filled her; she was astonished to feel herself possessed by an almost
irresistible desire to cry out a warning to some indefinite person. And
apparently she was not alone in her impression, for now she saw Hoffer,
his great jaws rigid, almost thrusting his way forward among the guests;
Von Steinmetz and Stelzner were also on the move, and from different
directions.

Suddenly there was a pistol shot; startled cries rang out; the throng
split as though divided by a great knife. And as it fell asunder there
arose another cry, higher and in a different key. The first had been the
outcry of those who felt harm impending; the second was that of a single
person, and one upon whom the harm had fallen.

It was Miss Corbin; Mrs. Pendleton could see her as she stood white and
startled, staring at the silken bag which she held in her hands. Upon
one side of her stood Madame Von Steinmetz, aghast, trembling with
shock; upon the other stood Ashton-Kirk, imperturbable and keen eyed.

For an instant the affrighted guests swayed upon the verge of panic;
then like oil upon troubled waters, soothing words were spoken and
explanations suavely proffered. A young man, who looked very red and
foolish, had dropped and exploded a chamber of a newly invented
revolver, which he had brought to exhibit to an influential official
whom he expected to meet. And in the ensuing excitement, Miss Corbin had
lost a cherished trifle which would no doubt be found shortly.

Startled people are always anxious to be convinced that there is no
occasion for their alarm; and so, more or less satisfied, Von
Stunnenberg's guests broke into laughter and relieved chatter.

Passing through little groups, all absorbed in the enjoyment of relating
their mutual sensations, Ashton-Kirk made his way toward the hall. His
step was unhurried, his manner nonchalant; he spoke lightly to a number
of people as he went by.

As he turned into the hall, Mrs. Pendleton followed; she saw him
disappear into the coat room, and reappear a moment later, his overcoat
on and his hat in his hand. And at the same instant she saw him
confronted by the burly forms of Hoffer and the Baron Von Stunnenberg.



CHAPTER XXIII

WHAT VON STUNNENBERG THOUGHT


For a moment the secret agent and the two Germans stood face to face;
then the former said, smilingly:

"I am sorry to be forced to go at such an early hour; but," and he
lifted his brows in such a way that might mean much or little, "there
are certain things which require my attention."

Von Stunnenberg twisted one point of his white moustache, and his blue
eyes glinted coldly.

"It would grieve me to keep you from your affairs," said he in his
rumbling voice, "but there is a trifling matter which I should like to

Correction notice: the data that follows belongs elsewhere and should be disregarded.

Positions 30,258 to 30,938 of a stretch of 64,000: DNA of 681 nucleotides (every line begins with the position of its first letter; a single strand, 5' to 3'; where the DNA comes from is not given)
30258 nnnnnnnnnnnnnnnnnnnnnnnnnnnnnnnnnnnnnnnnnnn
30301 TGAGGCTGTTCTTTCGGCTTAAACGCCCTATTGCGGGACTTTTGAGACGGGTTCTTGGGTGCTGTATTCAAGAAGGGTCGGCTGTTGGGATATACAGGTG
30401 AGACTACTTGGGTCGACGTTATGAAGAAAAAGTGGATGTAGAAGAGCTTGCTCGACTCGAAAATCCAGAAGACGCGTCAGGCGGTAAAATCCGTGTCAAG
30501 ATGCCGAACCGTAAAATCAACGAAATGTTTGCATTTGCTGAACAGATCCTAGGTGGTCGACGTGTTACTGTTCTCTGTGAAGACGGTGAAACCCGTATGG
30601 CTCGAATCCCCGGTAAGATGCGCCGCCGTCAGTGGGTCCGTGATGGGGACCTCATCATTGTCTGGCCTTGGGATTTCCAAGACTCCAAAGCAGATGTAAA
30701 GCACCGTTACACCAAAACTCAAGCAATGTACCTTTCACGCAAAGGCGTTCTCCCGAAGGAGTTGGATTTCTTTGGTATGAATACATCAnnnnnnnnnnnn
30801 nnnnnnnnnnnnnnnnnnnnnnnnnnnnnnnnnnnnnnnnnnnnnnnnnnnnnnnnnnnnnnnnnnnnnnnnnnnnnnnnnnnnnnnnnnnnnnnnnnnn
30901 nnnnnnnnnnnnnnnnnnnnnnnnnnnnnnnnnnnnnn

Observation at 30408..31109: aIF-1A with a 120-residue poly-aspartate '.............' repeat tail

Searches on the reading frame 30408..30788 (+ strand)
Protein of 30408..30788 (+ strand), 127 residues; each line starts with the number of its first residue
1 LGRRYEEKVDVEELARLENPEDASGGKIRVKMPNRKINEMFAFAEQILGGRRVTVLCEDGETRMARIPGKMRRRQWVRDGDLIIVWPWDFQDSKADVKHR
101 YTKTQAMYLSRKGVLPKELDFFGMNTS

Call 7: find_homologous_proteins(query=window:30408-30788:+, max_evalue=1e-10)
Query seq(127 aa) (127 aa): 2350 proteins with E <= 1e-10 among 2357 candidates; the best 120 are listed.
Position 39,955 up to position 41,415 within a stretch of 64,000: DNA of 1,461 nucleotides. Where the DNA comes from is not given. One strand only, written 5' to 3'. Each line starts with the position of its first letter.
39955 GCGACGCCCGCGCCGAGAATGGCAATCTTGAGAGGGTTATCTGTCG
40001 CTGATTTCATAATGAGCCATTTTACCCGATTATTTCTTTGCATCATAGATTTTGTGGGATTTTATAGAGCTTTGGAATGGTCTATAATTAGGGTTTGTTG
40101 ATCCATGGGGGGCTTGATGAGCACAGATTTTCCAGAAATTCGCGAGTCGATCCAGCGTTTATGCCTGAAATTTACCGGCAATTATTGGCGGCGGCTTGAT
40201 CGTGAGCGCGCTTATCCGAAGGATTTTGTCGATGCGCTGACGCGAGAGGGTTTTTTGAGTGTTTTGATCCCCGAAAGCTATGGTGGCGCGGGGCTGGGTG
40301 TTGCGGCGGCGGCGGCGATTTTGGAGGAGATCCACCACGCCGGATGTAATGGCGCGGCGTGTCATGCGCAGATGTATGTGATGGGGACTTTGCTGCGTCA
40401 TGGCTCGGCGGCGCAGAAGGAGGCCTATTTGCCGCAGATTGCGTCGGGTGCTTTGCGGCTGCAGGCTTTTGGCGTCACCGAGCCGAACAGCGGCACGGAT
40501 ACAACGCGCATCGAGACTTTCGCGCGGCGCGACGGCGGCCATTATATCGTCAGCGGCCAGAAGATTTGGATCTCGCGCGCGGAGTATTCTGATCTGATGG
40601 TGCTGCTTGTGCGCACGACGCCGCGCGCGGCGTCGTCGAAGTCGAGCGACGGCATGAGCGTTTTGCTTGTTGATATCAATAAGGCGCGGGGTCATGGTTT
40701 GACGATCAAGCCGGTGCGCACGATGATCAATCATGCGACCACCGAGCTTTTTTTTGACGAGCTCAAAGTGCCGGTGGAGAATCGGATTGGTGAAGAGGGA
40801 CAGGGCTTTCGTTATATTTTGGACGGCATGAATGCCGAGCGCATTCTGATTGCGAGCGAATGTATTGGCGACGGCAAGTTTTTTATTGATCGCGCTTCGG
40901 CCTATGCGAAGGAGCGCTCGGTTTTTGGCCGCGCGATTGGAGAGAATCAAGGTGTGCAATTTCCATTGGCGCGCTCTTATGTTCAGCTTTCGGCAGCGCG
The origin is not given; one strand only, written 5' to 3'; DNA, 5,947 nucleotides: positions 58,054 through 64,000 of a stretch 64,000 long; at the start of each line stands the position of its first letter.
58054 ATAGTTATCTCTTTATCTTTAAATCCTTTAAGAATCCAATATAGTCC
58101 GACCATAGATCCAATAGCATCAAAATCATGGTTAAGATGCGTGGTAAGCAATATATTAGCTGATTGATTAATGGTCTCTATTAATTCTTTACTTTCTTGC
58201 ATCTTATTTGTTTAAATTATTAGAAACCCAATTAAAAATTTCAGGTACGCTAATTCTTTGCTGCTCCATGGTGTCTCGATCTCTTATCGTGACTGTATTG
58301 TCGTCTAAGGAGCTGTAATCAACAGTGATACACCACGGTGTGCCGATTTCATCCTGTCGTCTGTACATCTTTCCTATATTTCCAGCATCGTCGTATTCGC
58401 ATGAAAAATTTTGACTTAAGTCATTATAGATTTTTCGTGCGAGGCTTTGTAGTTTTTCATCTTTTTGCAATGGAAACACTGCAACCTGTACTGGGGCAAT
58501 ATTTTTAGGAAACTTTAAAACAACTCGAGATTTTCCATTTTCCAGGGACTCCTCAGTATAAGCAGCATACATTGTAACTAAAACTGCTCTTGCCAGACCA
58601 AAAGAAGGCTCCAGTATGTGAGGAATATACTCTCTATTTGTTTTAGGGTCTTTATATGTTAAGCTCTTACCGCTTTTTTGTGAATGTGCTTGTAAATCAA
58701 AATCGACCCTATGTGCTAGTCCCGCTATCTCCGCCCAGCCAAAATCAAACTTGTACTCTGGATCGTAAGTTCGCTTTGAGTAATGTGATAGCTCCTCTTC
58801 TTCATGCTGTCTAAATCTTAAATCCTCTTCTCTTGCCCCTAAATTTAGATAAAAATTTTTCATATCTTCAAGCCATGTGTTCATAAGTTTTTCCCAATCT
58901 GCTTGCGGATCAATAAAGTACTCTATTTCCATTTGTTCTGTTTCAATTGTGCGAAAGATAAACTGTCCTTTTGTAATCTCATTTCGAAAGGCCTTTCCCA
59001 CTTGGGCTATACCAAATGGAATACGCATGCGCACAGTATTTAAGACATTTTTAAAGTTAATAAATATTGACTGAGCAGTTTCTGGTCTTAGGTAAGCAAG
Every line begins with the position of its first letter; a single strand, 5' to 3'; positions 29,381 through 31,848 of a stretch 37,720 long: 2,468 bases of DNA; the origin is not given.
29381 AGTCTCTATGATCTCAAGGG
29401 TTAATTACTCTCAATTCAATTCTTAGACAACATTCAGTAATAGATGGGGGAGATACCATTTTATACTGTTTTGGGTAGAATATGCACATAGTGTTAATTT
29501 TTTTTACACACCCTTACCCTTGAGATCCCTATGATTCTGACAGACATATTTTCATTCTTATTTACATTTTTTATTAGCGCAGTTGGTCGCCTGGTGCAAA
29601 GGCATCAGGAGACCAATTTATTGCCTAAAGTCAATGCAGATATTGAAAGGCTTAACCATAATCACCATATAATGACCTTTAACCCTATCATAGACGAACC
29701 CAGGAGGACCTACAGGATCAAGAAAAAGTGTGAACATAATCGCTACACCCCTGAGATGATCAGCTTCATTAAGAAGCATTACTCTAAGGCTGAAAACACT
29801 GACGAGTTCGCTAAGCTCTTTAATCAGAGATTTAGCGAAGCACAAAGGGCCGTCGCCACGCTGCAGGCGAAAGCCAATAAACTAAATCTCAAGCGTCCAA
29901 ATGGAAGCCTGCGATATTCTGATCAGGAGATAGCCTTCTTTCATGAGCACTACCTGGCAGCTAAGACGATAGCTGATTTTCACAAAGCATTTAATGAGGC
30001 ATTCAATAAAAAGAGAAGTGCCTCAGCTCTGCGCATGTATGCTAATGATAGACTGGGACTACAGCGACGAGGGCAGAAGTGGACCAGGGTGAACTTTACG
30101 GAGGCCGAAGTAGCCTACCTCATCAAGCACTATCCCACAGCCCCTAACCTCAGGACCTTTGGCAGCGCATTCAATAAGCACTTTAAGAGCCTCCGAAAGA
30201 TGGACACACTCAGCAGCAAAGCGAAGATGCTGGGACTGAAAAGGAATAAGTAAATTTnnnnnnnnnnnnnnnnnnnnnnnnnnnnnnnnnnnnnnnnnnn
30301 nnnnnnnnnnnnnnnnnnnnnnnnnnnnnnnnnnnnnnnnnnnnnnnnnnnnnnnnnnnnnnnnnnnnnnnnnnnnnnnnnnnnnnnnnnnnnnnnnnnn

discuss with you. It will require, perhaps, only a few moments. The
length of time altogether depends upon yourself."

"I shall be only too glad," said Ashton-Kirk, agreeably. He glanced at
his watch and then added: "But since you say that the length of time
depends upon me, I will make it as short as possible. It is more than
likely that my presence will be urgently needed quite a little distance
from here in perhaps half an hour."

There was a small room at one side, and the German ambassador entered
this, followed by the others.

"Will you sit down?" he asked with grave politeness.

The secret agent did so. Hoffer also seated himself; his small head was
drawn down upon his big shoulders, the heavy face worked spasmodically;
the veins and cords of his tightly clinched hands stood out in high
relief.

"It would be a waste of time for us to indulge in any preamble," spoke
Von Stunnenberg, coldly. "I know why you came here to-night; and I know
that you have been in some degree successful in your errand. And so, as
that ground is covered, there is no need to go over it again."

Ashton-Kirk leaned back in his chair, and his white, even teeth shone as
he smiled.

"I have always found it best to _examine_ my ground; leaping over it is
seldom satisfactory," said he. "You say that you know why I came here
to-night. We will not discuss that if you are opposed to so doing," and
again the quick smile showed itself. "But as to your knowing I have been
in some degree successful, that is open to debate."

Hoffer protruded his small head, slowly, much as a turtle might do.

"Of course," said he, "we expected you to deny it. But your making a
statement and our accepting it are two different matters."

Ashton-Kirk nodded.

"To be sure," said he, calmly.

Hoffer was about to say something more; but his chief held up a hand.

"A certain instrument was about to pass into my possession to-night,"
said Von Stunnenberg to Ashton-Kirk. "You knew of this and came here to
prevent our being entrusted with it if you could. You are an able man,
Mr. Ashton-Kirk, but do not forget that we still have the faculty of
vision. Neither are we in the habit of allowing things to be taken from
beneath our noses."

"You represent a friendly power," said Ashton-Kirk, coldly, "and of
course could have no desire in the matter of the instrument in question
other than to hand it with your compliments to this government."

Von Stunnenberg nodded.

"Of course," said Hoffer.

"And it was so understood by others and myself," proceeded Ashton-Kirk.
"But there was a chance--I am perfectly frank, you see--that there might
be a desire upon your part to make sure that the document in question
was really what you supposed it. To venture to examine it would be a
matter of delicacy," and the speaker's voice was suavity itself, "and so
I concluded that it were a rather friendly thing to save you any
mental wrench of that sort by anticipating you."

"That," said Von Stunnenberg, and the smoothness of his voice was not a